ETHERIDGE, RICHARD H
Autograph letter signed (“Richard H. Etheridge R.C.S. 36 U.S.C.T.”) to Bvt. Maj. Oren A. Hendrick. Brazos Santiago, Texas, 23 August 1866
In this rare letter a distinguished African-American Civil War soldier writes to his old commanding officer and honors his sacrifice “for the rights and elevation of the Colored race.”
KENNEDY, JOHN F
Profiles in Courage. New York: Harper, (c.1956)
Presentation copy inscribed by Kennedy: “For Alfred Eisenstaedt with every good wish John Kennedy.”
Catch-22. New York: Simon and Schuster, 1961
FIRST EDITION. Inscribed and signed by Heller: “To Jim Pepper: Who might be interested to know that if not for a novel by Leon Uris called Mila 18, this copy of Catch-22 would be Catch-18. Best wishes Joseph Heller 9/20/78.”
(ABOLITION OF SLAVERY IN NEW YORK.)
A collection of four printed and manuscript items relating to the end of slavery in New York. New York, 1816-1840
This collection documents the struggle to end slavery in New York in the early nineteenth century.
4 items: $12,500
PERSHING, JOHN J.
Final Report of Gen. John J. Pershing, Commander-in Chief, American Expeditionary Force. Washington: Government Printing Office, 1920
FIRST EDITION. An outstanding presentation copy inscribed by Pershing: “To M. le Maréchal Joffre with sincere esteem and affectionate regards, and with gratitude for his friendship and wise counsel. John J. Pershing Washington D.C.”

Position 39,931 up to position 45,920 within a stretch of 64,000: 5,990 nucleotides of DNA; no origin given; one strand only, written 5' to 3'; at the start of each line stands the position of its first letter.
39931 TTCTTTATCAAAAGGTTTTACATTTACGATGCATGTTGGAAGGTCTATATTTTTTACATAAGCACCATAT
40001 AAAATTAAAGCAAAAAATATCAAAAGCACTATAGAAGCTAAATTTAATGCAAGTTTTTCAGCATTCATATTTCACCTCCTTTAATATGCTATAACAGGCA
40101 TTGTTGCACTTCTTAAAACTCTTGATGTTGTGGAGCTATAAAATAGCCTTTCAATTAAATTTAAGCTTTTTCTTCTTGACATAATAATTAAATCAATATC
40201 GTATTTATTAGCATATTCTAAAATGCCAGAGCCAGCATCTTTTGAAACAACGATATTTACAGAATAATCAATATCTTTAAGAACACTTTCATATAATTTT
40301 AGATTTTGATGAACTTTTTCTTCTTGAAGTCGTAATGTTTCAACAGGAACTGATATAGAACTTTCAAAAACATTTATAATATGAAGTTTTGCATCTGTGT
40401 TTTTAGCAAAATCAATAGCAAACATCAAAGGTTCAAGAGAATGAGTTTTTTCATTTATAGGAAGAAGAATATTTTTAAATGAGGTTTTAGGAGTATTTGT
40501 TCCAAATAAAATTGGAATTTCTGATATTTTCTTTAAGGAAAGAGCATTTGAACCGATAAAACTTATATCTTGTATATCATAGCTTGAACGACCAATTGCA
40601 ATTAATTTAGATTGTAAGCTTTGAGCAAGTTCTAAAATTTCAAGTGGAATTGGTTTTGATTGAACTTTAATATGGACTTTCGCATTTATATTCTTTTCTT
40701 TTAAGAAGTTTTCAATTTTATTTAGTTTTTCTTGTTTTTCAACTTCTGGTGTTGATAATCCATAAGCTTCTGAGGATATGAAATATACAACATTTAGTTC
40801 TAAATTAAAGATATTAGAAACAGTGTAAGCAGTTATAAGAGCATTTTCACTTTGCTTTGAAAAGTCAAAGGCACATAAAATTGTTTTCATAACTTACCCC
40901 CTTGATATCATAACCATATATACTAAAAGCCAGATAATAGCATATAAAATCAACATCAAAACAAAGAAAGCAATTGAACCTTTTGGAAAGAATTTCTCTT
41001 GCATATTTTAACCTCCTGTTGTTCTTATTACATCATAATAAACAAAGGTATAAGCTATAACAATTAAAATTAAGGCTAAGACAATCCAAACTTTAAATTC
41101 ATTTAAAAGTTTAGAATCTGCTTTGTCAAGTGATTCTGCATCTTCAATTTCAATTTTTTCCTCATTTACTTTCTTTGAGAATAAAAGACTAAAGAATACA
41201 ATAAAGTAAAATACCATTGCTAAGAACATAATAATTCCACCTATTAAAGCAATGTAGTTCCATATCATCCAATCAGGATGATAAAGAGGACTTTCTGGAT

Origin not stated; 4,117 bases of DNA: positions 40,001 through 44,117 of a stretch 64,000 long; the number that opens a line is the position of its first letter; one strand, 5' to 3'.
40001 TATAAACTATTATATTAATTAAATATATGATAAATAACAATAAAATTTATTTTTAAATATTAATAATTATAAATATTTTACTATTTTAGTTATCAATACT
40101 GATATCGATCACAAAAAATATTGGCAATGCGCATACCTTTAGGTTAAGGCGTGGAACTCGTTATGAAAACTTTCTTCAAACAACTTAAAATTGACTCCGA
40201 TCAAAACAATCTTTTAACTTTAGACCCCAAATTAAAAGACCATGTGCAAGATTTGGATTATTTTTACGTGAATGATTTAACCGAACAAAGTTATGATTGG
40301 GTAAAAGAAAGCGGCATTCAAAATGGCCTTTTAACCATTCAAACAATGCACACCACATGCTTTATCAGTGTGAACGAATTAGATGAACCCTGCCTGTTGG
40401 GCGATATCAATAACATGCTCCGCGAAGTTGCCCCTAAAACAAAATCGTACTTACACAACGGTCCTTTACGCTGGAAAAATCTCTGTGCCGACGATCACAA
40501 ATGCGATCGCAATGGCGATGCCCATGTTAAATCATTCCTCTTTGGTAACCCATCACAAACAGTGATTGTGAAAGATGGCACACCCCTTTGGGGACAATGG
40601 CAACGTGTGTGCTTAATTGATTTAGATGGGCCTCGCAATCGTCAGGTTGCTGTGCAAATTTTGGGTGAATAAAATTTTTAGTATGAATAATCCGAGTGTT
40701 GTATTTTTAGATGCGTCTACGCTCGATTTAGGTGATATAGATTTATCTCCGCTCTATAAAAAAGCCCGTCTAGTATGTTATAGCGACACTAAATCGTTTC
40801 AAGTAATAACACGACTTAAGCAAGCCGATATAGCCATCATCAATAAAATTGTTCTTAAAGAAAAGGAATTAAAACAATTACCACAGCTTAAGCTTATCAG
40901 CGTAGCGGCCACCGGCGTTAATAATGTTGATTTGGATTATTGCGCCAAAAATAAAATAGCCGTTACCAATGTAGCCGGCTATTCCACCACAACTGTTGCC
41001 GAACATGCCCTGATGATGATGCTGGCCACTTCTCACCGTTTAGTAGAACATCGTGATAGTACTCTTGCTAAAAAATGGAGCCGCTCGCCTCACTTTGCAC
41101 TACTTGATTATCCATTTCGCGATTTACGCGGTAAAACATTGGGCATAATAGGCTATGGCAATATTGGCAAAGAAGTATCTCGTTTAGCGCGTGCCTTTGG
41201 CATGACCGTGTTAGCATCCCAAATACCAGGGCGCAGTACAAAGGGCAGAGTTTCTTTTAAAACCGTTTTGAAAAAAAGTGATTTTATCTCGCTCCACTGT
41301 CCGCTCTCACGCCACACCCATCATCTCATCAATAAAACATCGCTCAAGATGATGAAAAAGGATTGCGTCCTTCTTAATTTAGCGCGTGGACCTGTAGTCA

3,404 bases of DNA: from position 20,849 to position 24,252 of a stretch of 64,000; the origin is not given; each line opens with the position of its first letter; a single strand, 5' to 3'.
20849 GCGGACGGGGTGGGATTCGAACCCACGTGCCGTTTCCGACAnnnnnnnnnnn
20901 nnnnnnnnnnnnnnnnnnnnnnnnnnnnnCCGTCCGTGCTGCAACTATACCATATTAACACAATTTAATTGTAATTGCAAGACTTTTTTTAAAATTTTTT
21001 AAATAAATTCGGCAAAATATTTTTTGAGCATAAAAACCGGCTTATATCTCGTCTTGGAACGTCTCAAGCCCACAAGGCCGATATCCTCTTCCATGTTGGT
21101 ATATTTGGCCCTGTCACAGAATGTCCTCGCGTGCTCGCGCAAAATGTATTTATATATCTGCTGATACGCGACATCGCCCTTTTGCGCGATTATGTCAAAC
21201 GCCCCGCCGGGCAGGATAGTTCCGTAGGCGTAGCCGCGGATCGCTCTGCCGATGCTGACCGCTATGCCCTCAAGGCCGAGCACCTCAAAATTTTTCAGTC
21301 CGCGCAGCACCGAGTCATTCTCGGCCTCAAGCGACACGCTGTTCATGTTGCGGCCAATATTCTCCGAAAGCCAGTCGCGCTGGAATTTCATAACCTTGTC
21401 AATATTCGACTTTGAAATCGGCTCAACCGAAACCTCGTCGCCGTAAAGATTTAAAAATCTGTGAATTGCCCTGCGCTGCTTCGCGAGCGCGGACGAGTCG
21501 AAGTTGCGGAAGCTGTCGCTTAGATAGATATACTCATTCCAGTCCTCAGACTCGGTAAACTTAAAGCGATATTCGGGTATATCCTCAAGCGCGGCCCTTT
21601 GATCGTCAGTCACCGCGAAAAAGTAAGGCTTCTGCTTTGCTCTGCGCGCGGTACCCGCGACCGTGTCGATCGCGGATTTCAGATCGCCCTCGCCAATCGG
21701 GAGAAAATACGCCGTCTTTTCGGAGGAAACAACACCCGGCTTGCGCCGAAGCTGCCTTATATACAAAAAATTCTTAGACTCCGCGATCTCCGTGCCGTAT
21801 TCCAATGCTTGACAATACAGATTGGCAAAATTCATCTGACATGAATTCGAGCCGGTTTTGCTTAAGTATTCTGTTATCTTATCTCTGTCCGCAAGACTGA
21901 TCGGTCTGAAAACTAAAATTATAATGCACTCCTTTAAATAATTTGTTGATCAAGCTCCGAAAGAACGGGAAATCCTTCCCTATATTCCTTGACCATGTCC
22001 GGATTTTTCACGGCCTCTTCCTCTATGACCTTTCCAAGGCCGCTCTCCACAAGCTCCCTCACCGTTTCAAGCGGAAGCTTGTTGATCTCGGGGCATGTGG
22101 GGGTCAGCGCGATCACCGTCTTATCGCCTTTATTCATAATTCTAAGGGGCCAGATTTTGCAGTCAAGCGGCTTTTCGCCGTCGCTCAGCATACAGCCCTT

(TWAIN, MARK, ANDREW CARNEGIE, THOMAS EDISON, et al.)
Engineers Club Inaugural Banquet Commemorative of the Opening of the New Club House on which occasion Mr. Andrew Carnegie will be the guest of honor Monday, the ninth of December 1907. [New York: Engineer's Club], 
Signed by Mark Twain, Thomas Edison, and Andrew Carnegie (who has signed twice), and others. This event commemorated the opening of the Engineers Club’s fabulous new home at 32 West 40th Street on Bryant Park in New York.
(ARMSTRONG, NEIL.) VERNE, JULES
A Trip to the Moon. New York: F. M. Lupton, September 9, 1893
Signed by Neil Armstrong, first man to walk on the moon. This classic of science fiction, turned into scientific fact by Armstrong and the Apollo 11 mission, was first published as De la Terre à la Lune in 1865.
GRIMKÉ, FRANCIS J
Manuscript “Oration In Connection With Valedictory … Francis J. Grimké Charleston S. Carolina Delivered June 15th 1870.”. No place, 1870
The life of Francis J. Grimké is one of the most compelling narratives in African American history. This is the only extant text of his otherwise unknown 1870 Valedictory Address.
Autograph note signed concerning her arrest, written on an annotated photocopy of a story clipped from the Louisville Times. Louisville, 1979
Civil Rights icon Rosa Parks, the “mother of the freedom movement,” writes, “I hope this article from the Louisville Times answers your questions. I have no regrets for my action in this incident. I expected to be arrested when the bus driver said he would called [sic] the police. I did not know what would be the reaction of the community. Rosa L. Parks.”
(WASHINGTON, BUSHROD.) [Ballow, Henry.]
A Treatise of Equity … with the addition of marginal references and notes by John Fonblanque. Volume the Second. Dublin: Byrne, Moore, Jones, and Watts, 1795
Bushrod Washington’s copy, with his signature on the title-page. George Washington’s favorite nephew, Bushrod (1762-1829) was executor of his uncle’s estate and inherited Mount Vernon. He inherited Washington’s library and papers, and this volume was surely shelved side-by-side with those books at Mount Vernon. Bushrod Washington gave John Marshall access to Washington’s papers when the chief justice was writing his Life of Washington.